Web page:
She notes that “eggs have not traditionally been regarded as a functional food, primarily due to concerns about their adverse effects on serum cholesterol levels.” However, “it is now known that there is little if any connection between dietary cholesterol and blood cholesterol levels…” she states.

In addition, Dr. Hasler notes that “…eggs are an excellent dietary source of many essential (e.g., protein, choline) and non-essential (e.g., lutein/zeaxanthin) components which may promote optimal health.”


In a presentation entitled “Beyond the Zone: Protein Needs of Active Individuals”, Dr. Peter W.R. Lemon, Ph.D., of the Exercise Nutrition Research Laboratory, The University of Western Ontario, London, Ontario, he addresses the important nutritional issue of protein.

He notes that although there has been debate and disagreement for centuries regarding human needs for dietary protein, recent scientific data seems to indicate that physically active individuals have significantly higher daily protein requirements. As a matter of fact, protein requirements may be increased by perhaps as much as 100% or more in very active vs. sedentary individuals. These needs have been calculated to be, on average, as follows:

Sedentary - 0.8 grams of protein per 1 kg of body weight

Physically Active - 1.6 to 1.8 grams of protein per 1 kg of body weight

Therefore, Dr. Lemon recommends that official recommendations for protein intake should be adjusted upwards for physically active people, particularly those people with higher needs for protein, such as:

Children and adolescents
People with muscle disease-induced weakness
Lastly, Dr. Lemon notes that most physically active people who consume a varied diet that includes complete protein foods (animal products), can get enough protein from their diets, with no need for taking any protein supplements.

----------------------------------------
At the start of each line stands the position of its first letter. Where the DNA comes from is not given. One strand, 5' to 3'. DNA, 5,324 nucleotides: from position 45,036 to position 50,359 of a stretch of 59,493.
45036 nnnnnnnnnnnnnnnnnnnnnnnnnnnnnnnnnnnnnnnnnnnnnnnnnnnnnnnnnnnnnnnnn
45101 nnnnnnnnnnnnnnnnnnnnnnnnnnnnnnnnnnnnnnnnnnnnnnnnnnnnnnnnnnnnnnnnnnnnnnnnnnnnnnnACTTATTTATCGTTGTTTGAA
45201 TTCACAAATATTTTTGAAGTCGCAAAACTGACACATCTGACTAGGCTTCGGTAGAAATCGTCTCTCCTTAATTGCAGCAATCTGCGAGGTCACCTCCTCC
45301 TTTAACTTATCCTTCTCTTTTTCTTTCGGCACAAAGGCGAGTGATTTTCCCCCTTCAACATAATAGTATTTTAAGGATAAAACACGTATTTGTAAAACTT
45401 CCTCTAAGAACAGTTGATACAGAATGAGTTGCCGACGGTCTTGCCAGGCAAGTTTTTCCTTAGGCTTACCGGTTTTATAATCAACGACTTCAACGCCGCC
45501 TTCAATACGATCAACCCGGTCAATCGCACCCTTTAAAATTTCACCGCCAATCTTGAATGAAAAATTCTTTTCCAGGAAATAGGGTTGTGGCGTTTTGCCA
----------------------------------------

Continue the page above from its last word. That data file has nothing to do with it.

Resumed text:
While most people associate carotenoids with vegetables, eggs are actually a very good source of lutein and zeaxanthin, two carotenoids which are yellow or orange carotenoids known as xanthophylls, according to Suzen M. Moeller, MS, and colleugues at the Jean Mayer USDA Human Nutrition Research Center on Aging at Tufts University.

These carotenoids are known to accumulate in the eye lens and macular region of the retina, where concentrations are the highest.

Some research has suggested that these carotenoids may protect the eyes. This may be due to the ability of these substances to protect the eye from damage caused by ultraviolet light by quenching reactive oxygen species.

Studies have shown that high dietary intake of lutein and zeaxanthin, is associated with a significant reduction in the risk for:

Cataract (up to 20% reduction)

Age-related Macular Degeneration (up to 40% reduction)
Other good sources of lutein and zeaxanthin are green vegetables such as spinach and broccoli.


The importance of the essential nutrient choline and the egg’s potential to supply it, was the subject of a presentation by Dr. Steven H. Zeisel, MD, PhD, of the School of Public Health, School of Medicine, University of North Carolina at Chapel Hill, North Carolina, entitled “Choline: Needed For Normal Development of Memory”.